High Copper High Fat Diet increases risk of Mental Decline

Written By: Gloria Tsang, RD

Title: Founding Registered Dietitian

Alumni: University of British Columbia

Last Updated on:

Study showed copper in high fat diet rich in saturated and trans fats raises risk of mental decline in elderly

Researchers from the Rush University Medical Center in Chicago studied more than 3,500 participants age 65 and older for six years. Diet and mental functions were analyzed. Researchers found that those people who consumed 1.6 milligrams of copper, along with a diet high in saturated and trans fats, experienced an acceleration in metal decline equivalent to 19 more years of age. The results of this study were published in the Archives of Neurology in August 2006.

Editor’s Note – Further evidence that more is not always better

Copper is found in organ meats, seafood, nuts, seeds and cocoa as well as whole grain products. The recommended level of copper intake for an adult is 0.9 milligrams per day. Before we start worrying about copper in food, it is important to note that most participants in the study consumed excessive copper not from foods, but from supplements. Therefore, it is crucial to choose a multivitamin that contains less than 100 percent of the daily value (% DV) of copper to avoid toxicity.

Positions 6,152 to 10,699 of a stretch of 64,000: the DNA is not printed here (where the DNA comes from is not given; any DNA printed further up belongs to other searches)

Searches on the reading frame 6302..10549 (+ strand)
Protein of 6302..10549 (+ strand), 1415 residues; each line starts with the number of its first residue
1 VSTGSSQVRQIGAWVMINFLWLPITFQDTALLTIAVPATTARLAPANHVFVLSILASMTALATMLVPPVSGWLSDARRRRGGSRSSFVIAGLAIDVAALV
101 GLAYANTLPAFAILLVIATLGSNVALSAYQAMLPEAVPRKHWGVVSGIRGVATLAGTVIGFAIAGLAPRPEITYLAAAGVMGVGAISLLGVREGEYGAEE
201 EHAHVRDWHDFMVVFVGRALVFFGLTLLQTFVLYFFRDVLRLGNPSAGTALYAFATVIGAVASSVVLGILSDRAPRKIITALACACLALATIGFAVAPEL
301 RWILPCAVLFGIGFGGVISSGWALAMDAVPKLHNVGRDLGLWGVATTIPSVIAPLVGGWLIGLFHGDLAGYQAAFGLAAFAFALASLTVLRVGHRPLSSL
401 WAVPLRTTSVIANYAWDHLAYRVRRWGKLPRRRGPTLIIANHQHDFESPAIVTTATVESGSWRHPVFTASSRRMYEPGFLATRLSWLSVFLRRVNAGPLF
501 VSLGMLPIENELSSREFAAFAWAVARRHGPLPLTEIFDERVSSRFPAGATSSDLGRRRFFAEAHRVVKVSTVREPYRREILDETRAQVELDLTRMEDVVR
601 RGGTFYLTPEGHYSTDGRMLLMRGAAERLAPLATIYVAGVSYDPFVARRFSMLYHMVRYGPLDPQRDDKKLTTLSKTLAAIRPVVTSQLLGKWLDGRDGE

Although evidence of the association of copper and mental decline is limited, the association of bad fats and Alzheimer’s disease is much stronger. We are well aware of the detrimental effects of a diet high in saturated fat and trans fat to our heart health, but we know less about the studies that have documented fat’s adverse effects on mental disease, in particular Alzheimer’s disease.

In the August 2003 issue of Archives of Neurology, the same group of researchers studied different types of fats in relation to Alzheimer’s disease incidents. They found that high intake of monounsaturated and polyunsaturated fats (such as omega 3 fatty acids) may be protective against Alzheimer disease, whereas intake of saturated or trans fats may increase risk. Hence, limit saturated and trans fat, for the sake of your heart and your brain. To do so, try adopting the following tips:

  • Choose wholesome fresh foods instead of packaged foods, which usually contain these bad fats.
  • Avoid using cooking oils that are high in saturated fats and trans fats such as coconut oil, palm oil or vegetable shortening. Instead, use oils that are low in saturated fats and high in mono- and polyunsaturated fats such as canola oil, olive oil and safflower oil.
  • As saturated fats are found in animals products, choose lower-fat version dairy. In addition, trim visible fats and skins from meat products.


copper, saturated fats, trans fat


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